Britain’s worst foreign policy disaster – Iraq or Brexit?
It’s hard to think of a more momentous political period in my lifetime than what we are experiencing now. The country is divided after the vote to leave the European Union. The party of government is rudderless and is concentrating on finding a new leader rather than guiding the country through dangerous times. The main opposition party has a leader trapped in his parliamentary bunker, deserted by his MPs but clinging on as the wider party still (he hopes) supports him. Today has seen the publication of the Chilcot Report, reminding us all of Mr Blair’s folly and re-opening political wounds. Corbyn got that call right back in 2003 while Cameron and almost every other Conservative MP backed Blair’s invasion of Iraq. The consequences of Brexit and legacy of Iraq now vie with each other for the worst foreign policy decision in modern British history.
I listened carefully to Sir John Chilcot’s calm delivery of the findings of his seven year long enquiry, with several quotes from Bush and Blair correspondence. Three words stand out as a condemnation of Tony Blair, when he wrote that he would be “with you, whatever”. Written in July 2002 it demonstrates that Blair committed Britain to war whatever the UN resolution, whatever the evidence on the ground from weapons inspectors and whatever might be the opinion of the British people.
Chilcot has concluded that the invasion and occupation of a sovereign state was not justified. In March 2003 all peaceful options had not been exhausted so war at that time was not the last resort. The evidence about weapons of mass destruction given by Blair to Parliament was presented with a certainty that was not justified. The war cost the lives of 179 British soldiers, a similar number of British civilian personnel and countless thousands of lives of innocent Iraqi civilians. The aftermath has been even worse. Chilcot has shown that the preparations for Iraq after the overthrow of Saddam were “wholly inadequate”. This failure to prepare for the aftermath has led to Iraq descending into chaos.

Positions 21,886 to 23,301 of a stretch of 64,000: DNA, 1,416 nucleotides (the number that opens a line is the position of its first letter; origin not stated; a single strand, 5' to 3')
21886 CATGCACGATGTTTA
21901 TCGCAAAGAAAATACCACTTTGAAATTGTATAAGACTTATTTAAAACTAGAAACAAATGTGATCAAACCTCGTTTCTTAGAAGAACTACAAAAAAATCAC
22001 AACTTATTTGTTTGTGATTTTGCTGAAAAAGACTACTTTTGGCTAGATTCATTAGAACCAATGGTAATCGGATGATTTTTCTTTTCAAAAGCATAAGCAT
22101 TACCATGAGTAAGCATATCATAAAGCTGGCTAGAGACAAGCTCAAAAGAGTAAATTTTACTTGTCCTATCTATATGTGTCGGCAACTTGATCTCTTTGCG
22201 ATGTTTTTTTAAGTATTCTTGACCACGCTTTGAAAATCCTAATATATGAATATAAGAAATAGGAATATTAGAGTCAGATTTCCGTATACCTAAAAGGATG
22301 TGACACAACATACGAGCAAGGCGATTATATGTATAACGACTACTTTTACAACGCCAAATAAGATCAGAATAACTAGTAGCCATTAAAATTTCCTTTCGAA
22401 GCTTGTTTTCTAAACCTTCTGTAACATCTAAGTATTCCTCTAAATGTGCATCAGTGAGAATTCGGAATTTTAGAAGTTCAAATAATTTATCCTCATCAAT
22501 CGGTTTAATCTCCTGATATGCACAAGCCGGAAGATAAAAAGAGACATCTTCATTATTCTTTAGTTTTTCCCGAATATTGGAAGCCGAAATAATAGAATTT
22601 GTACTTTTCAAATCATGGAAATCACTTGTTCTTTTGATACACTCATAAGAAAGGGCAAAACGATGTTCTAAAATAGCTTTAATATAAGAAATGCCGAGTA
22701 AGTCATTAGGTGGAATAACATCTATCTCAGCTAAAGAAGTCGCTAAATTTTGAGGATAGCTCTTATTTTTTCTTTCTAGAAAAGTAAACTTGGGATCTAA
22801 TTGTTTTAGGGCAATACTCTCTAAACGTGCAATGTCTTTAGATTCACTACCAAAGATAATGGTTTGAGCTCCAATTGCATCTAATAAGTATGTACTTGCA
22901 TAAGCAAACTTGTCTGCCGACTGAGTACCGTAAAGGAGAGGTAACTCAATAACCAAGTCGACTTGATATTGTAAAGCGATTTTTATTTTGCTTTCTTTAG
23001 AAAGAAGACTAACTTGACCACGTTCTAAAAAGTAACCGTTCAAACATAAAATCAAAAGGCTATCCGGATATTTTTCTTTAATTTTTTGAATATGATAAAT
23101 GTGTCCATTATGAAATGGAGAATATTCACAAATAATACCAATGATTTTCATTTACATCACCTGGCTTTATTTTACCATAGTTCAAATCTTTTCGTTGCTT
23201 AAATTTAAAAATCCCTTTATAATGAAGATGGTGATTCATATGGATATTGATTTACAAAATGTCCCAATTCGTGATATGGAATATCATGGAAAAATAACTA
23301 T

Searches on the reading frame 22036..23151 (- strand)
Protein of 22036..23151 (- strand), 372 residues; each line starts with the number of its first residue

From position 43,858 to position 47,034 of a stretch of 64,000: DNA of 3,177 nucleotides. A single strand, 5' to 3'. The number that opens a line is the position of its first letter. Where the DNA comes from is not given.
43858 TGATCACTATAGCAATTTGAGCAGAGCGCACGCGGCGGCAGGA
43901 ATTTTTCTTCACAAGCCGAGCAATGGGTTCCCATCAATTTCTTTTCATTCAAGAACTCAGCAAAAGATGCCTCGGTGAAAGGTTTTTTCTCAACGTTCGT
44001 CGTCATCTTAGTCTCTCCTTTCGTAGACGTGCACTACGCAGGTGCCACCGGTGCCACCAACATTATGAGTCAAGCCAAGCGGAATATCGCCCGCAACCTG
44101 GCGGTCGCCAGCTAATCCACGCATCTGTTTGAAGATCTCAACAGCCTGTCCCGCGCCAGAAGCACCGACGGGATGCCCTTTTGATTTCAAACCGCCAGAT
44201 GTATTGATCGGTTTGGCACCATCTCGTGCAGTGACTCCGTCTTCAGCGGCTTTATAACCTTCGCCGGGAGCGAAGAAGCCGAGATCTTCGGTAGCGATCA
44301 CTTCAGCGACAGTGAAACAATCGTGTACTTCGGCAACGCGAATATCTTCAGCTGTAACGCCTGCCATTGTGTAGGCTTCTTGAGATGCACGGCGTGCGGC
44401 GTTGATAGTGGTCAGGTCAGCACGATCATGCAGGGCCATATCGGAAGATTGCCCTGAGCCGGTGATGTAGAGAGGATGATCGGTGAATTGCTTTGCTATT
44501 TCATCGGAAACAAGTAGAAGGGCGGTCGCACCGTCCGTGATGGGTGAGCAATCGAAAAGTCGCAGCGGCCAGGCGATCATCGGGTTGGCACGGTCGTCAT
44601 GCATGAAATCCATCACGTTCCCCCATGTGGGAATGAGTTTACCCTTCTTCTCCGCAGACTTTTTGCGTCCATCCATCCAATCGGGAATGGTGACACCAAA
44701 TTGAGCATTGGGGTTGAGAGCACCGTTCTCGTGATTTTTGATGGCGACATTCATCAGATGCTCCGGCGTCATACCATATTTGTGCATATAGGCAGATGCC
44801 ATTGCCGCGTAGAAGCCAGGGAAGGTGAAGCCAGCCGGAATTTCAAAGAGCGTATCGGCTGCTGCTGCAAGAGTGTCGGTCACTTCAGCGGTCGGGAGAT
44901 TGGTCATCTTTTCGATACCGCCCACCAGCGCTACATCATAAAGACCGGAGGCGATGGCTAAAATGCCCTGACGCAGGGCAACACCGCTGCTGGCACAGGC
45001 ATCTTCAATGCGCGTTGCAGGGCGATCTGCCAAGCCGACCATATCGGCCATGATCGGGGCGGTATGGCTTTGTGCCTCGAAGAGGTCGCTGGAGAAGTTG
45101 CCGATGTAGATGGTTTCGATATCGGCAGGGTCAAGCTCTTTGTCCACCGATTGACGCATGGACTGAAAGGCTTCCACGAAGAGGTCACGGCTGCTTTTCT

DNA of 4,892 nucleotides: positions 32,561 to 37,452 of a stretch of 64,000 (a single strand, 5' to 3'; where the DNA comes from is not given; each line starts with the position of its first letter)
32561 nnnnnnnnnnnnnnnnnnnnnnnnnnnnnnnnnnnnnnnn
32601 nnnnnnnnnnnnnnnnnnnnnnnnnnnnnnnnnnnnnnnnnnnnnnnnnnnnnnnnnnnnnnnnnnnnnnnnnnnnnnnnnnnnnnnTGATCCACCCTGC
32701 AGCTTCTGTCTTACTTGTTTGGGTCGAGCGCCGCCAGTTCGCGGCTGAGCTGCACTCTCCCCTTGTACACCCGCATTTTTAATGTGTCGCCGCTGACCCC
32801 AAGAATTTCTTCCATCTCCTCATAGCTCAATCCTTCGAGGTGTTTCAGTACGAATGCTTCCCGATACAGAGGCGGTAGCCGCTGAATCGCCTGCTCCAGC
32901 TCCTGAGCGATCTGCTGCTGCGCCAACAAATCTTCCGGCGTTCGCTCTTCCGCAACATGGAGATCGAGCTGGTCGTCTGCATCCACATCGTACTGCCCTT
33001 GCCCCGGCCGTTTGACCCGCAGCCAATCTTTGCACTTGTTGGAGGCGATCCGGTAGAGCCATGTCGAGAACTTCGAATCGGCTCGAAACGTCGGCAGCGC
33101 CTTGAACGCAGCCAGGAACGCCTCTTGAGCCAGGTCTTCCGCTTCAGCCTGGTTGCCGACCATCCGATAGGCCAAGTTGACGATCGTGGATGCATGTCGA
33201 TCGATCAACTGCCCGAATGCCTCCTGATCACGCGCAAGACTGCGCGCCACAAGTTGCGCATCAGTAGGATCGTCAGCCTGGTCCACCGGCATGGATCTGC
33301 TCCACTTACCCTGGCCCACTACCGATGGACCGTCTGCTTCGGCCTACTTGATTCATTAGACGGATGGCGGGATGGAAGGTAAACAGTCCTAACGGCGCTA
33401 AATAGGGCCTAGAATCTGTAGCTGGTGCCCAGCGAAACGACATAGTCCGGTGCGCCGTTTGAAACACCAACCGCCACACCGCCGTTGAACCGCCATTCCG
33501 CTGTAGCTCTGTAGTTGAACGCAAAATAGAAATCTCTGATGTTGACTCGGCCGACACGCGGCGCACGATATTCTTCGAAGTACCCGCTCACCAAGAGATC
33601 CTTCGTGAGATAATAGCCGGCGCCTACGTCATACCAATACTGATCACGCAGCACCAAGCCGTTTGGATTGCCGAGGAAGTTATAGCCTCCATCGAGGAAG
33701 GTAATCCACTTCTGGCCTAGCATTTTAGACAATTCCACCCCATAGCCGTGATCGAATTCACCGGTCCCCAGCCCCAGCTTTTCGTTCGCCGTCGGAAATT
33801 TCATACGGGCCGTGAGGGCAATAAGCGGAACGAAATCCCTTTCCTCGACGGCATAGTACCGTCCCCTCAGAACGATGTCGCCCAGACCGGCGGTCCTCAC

I believe that the Iraq war, based on what Charles Kennedy at the time called a “flawed prospectus”, has destroyed the confidence of many people of the case for a liberal interventionist foreign policy. This is shown most clearly by Syria. The collapse of order in Iraq enabled extremists to take root and then spread their poison across the desert into Syria. The Syrian civil war is a direct consequence of the destruction of order in Iraq. Our failure to intervene in even the most limited way in Syria is a consequence of over timidity after Iraq. President Assad really has weapons of mass destruction and he really has used them against civilian targets. The compelling case for intervention in Syria has been undermined by over-caution after the flimsy evidence for the war in Iraq.
The chaos on the ground in Iraq and Syria has bred terror groups that not only murder Iraqis, Syrians and Kurds but also pose a direct threat on the streets of London, Paris and Brussels. The awful truth is that while Saddam did not have weapons of mass destruction that could be deployed against Britain in 45 minutes, the likes of ISIS do have weapons and have indeed used them against us, without even a 1 minute warning. The invasion of Iraq in 2003 has made Britain less safe in 2016.